Possible Alternative to Antibiotics to Manage SID
Although in the past, all we knew how to control SID was via antibiotics and even today, sometimes that is still the best we can do, however, through recent multiple small intestinal dysbiosis research, new ideas are evolving on how to better manage SID and maybe not have to always resort to antibiotics.
What appears to work often (although not in every single situation) is to try using a prebiotic. One favorite, inexpensive and safe prebiotic used by many EPI owners is Slippery Elm powder. Slippery Elm is a natural herbal powder taken from the inner bark of the American Elm Tree. It is a mucilage, and has Butyrate, a SCFA (short chain fatty acid) that is known as one of the 3 main SCFAs that combats SID, and it is a prebiotic (in other words Slippery Elm is a fiber, the right kind of fiber that is food for probiotics)
Epi4Dogs did a mini-study with Texas A&M Gastrointestinal Lab with Slippery Elm and EPI dogs in an effort to hopefully understand why it appears to work with so many of our dogs, although not with every single EPI dog struggling with SID. What the researchers suspect is that Slippery Elm is an excellent mucilage that they “think” inhibits bad metabolites from seeping in through the gut.
What they have discovered it that when using a prebiotic to get SID under better control, even though it sometimes takes longer to accomplish,good results are more long-term via prebiotics vs. results via antibiotics.
Please read this study by Texas A&M (Dr. David A. WIlliams & Dr. Jorg Steiner) in regards to using prebiotics over antibiotics for SID:
Comparing prebiotics and antibiotics in treating SIBO in dogs (Sponsored by Iams)
An abstract presented at the American College of Veterinary Internal Medicine Congress
The medical management of dogs with suspected small intestinal bacterial overgrowth, or SIBO, usually involves antibiotic therapy. Repeated cycles of antibiotic therapy are often necessary. Effective dietary therapy may also be useful in managing these cases.
The aim of this study was to compare the effects of broad-spectrum antibiotic therapy and a fructooligosaccharide supplemented diet (FOS diet) on fecal consistency and volume in dogs with suspected small intestinal bacterial overgrowth.
Client-owned pet dogs (n=30) were recruited from accessions to the Gl Laboratory. Criteria for entry into the trial included clinical signs and a history consistent with small intestinal bacterial overgrowth; an abnormally high serum folate concentration (> 14 μg/L), typically with an abnormally low serum cobalamin concentration (< 290 ng/L); and a normal serum TLI concentration.
Dogs were randomly selected to receive either antibiotic therapy (tylosin, 15 mg/kg orally b.i.d..; n=15) for 30 days or a diet containing 1% FOS (Eukanuba Low-Residue Adult Canine, Dry; n=15) for 60 days.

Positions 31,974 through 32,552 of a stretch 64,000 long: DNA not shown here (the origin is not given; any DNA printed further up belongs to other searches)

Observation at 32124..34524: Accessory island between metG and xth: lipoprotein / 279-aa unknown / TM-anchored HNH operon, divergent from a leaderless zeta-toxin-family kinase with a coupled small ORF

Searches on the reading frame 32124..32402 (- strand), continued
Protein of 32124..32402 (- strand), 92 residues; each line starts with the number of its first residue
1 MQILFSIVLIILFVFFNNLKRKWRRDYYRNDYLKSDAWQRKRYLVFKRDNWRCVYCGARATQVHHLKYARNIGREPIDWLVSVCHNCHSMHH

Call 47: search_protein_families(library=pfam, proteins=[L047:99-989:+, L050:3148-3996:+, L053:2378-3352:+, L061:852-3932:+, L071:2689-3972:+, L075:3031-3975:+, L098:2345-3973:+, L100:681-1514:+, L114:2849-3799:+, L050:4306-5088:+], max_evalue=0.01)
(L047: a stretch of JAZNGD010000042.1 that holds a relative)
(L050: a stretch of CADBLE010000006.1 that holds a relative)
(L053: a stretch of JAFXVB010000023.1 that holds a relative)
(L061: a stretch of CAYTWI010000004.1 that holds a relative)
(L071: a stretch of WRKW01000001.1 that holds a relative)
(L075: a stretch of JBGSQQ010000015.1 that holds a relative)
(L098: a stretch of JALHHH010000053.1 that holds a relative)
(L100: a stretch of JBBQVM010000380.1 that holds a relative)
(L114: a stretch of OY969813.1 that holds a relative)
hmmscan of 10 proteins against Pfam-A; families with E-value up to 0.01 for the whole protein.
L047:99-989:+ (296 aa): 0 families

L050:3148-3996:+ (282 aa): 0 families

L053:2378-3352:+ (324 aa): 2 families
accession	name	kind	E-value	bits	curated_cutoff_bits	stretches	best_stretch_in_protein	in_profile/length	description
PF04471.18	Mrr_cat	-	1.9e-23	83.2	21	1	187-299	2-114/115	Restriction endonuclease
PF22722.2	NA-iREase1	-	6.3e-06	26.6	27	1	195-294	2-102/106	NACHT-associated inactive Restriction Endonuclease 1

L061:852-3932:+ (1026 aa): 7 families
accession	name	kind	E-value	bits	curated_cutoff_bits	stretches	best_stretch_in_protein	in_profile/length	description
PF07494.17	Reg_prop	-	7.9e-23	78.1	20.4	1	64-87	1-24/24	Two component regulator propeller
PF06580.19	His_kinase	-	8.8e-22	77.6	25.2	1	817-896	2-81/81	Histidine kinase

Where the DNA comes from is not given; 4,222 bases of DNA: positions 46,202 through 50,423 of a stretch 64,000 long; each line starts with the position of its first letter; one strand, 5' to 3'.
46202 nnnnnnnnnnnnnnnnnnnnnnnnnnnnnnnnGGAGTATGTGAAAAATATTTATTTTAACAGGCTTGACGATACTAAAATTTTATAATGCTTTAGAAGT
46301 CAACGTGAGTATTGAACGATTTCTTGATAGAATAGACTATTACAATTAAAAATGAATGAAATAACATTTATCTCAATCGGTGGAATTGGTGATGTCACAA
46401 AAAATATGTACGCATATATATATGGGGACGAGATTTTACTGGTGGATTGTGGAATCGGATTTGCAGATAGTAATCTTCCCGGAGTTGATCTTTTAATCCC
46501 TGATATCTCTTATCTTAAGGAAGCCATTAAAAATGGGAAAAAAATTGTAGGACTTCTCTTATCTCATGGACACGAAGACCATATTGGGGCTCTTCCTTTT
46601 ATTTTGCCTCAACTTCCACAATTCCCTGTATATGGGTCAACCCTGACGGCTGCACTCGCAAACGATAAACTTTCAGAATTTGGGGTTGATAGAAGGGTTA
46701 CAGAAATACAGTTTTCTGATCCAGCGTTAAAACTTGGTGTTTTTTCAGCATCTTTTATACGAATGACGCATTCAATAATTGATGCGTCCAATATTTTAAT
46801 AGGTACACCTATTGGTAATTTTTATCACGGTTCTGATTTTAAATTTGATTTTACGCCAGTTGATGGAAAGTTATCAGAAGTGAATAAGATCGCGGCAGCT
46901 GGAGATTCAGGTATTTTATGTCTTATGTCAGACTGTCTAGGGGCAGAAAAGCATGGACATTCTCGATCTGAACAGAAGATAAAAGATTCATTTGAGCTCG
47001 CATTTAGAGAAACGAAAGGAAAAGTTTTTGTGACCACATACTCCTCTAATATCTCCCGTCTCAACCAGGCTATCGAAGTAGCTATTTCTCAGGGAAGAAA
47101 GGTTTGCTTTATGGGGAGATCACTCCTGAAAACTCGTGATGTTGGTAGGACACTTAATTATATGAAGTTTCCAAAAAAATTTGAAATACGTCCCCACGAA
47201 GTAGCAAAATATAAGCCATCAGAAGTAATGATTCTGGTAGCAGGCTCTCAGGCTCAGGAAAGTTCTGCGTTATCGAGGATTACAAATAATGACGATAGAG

Owners kept daily records of their dogs’ appetite, fecal volume and consistency, and the number of bowel movements passed. Appetite was scored from 0 (very poor) through 2 (normal) to 4 (excessive). Fecal volume was scored from 0 (normal) to 2 (copious), and fecal consistency was scored from 1 (liquid) through 4 (normal) to 7 (extremely hard). Data were analyzed by two-way ANOVA.
Mean appetite scores were significantly higher in the diet group throughout the study period (P < 0.01). Fecal volume scores normalized significantly in both treatment groups (P < 0.01); however, the effect of the two treatments differed significantly over time (P < 0.01). Rapid normalization of fecal volume in the antibiotic group was followed by deterioration on withdrawal of antibiotics. Fecal volume in the diet group reduced gradually, remaining significantly lower at the end of the trial.
Fecal consistency improved significantly with both treatments (P < 0.01), but the effects of the two treatments differed significantly over time. Tylosin-treated dogs showed immediate normalization of fecal consistency with deterioration on withdrawal of therapy. The FOS-diet group exhibited a slow normalization of fecal consistency, which was maintained until the end of the trial.
The number of daily bowel movements showed no significant change over time with either therapy.
We conclude that both broad-spectrum antibiotic therapy and FOS-supplemented diets are associated with improved fecal character in dogs with suspected small intestinal bacterial overgrowth. The beneficial effects of antibiotic therapy have rapid onset but may be transient, while the benefits from the FOS diet are slower in onset but are sustained while the diet is administered.
CG Ruaux, 1 MATetrick, 2 JM Steiner, 1 and DA Williams 1
1Gastrointestinal Laboratory, Texas A&M University, College Station, Texas
However, sometimes it just doesn’t work or doesn’t work quick enough, so antibiotics are needed. Maybe an option in the very difficult cases would be to initially use an antibiotic and then towards the end of the antibiotic course, implement a prebiotic regimen.
In the meantime, if you are interested in trying Slippery Elm powder to stop the loose stools, please go to the Slippery Elm page for more detailed information and dosing instructions…
Here is a little scientific information about Butyrate which is the main SCFA in Slippery Elm: